I have been told many times how important fresh flowers are in the home, and what a lift it gives the occupants, particularly the homemaker who may spend a lot of time in the house, cleaning, organizing, beautifying, etc., and that the best tea rooms and hotels have fresh flowers. Why only recently we saw fresh flowers on the tables of a local diner, which is anything but elegant service, but yes, what a wonderful luxury it is, and how it eases the emotions.

The question I have always had, is how can you afford the cut flowers, even at the grocery store, when even five dollars is needed to complete your meal supplies or other needful things?  Admittedly the carnations are your best choice for economy and longevity indoors, and I do prefer to do that.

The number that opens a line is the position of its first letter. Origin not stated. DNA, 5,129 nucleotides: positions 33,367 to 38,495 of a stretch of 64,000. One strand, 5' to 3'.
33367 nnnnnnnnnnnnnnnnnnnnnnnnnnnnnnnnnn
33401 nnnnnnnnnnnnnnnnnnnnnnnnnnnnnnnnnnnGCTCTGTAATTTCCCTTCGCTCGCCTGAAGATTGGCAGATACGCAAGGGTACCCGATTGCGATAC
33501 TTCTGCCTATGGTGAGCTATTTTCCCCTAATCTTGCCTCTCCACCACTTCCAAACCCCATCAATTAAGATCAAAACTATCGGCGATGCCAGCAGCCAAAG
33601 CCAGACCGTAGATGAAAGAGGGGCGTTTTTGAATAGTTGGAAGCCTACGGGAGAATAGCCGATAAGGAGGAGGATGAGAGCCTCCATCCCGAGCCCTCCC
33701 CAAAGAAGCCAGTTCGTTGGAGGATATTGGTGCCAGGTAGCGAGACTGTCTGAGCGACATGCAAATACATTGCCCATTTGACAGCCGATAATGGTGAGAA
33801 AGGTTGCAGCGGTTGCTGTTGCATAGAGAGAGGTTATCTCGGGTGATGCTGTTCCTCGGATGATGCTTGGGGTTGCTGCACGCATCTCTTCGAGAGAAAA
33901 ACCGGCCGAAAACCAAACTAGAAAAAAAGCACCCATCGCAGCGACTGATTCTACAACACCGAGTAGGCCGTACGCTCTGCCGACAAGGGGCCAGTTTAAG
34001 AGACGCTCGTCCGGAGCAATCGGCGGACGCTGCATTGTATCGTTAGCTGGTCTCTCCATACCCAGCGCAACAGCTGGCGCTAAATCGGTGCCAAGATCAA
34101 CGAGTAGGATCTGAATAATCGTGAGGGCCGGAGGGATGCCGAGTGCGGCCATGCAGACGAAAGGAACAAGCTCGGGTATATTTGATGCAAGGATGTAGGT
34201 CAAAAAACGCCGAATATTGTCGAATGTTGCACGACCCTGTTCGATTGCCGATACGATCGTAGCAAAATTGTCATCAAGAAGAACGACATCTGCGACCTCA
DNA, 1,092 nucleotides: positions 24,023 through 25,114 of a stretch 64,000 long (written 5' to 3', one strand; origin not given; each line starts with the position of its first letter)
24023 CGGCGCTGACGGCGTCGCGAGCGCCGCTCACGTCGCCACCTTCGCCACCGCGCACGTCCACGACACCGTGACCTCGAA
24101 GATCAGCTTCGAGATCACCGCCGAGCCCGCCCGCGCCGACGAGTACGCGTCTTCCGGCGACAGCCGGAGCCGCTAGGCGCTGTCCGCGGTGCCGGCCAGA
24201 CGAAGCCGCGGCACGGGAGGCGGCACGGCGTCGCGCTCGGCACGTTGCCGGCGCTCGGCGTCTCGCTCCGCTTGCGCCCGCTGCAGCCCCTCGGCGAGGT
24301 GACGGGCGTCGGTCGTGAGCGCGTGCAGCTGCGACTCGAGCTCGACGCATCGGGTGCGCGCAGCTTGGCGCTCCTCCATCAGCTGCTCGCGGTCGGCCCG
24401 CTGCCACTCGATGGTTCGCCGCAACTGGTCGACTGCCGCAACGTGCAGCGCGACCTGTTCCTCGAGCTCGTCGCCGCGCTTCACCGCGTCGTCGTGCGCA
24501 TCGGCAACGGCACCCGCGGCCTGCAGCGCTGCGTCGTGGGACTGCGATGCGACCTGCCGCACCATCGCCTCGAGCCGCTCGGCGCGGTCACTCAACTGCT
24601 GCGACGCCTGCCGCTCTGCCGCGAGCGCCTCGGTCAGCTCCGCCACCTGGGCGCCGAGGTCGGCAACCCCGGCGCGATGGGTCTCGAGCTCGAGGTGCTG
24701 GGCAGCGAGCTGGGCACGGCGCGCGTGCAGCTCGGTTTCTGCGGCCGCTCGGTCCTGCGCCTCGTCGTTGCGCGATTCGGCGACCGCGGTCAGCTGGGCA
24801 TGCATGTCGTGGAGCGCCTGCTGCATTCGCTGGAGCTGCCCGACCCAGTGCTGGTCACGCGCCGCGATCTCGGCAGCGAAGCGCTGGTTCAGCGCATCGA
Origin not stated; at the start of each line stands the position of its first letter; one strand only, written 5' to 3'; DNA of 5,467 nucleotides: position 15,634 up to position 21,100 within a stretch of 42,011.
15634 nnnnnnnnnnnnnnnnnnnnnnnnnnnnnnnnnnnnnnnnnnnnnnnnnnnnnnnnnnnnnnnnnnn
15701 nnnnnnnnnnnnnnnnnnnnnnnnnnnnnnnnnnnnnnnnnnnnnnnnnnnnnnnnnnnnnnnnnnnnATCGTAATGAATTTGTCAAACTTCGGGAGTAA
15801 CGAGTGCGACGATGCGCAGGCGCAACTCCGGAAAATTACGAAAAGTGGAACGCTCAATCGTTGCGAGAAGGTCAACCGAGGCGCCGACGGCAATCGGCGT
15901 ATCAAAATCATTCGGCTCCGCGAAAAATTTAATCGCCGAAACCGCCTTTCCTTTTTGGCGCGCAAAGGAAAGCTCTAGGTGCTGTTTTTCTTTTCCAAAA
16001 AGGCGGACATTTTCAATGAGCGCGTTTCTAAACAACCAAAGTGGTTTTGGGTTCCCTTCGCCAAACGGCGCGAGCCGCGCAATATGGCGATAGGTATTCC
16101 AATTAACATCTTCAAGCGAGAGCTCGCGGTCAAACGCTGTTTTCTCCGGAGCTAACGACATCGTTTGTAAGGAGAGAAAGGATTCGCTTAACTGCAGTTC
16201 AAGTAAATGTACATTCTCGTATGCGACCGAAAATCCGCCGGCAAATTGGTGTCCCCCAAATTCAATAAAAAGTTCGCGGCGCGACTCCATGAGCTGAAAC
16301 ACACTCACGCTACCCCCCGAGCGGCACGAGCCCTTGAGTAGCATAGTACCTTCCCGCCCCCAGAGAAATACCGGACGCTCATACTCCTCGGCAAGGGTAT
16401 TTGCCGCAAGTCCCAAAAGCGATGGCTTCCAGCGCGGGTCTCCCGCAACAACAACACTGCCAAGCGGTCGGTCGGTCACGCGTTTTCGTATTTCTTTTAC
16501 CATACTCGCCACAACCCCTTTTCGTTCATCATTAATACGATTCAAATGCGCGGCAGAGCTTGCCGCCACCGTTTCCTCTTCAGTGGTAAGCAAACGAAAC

But what if you had very little money to spare and you need some bouquets throughout the house and do not want to mess with throwing them out later?

Consider the potted primroses displayed outside the shops right now. They can be nurtured indoors for quite awhile and then added to the garden.  They do not die, and it isn't necessary to throw them out and clean a vase afterward.


This variety, above, has layered petals like fancy roses, and there are a dozen blossoms on it, meaning I have a dozen roses for my table.  These are a very economical cost, as I will list at the end of this post

I have inserted this pink one inside a container I bought for $1.00.  The primrose cost $1.10 from one of our stores. We have BiMart and Safeway here locally, as well as Walmart which is in the city.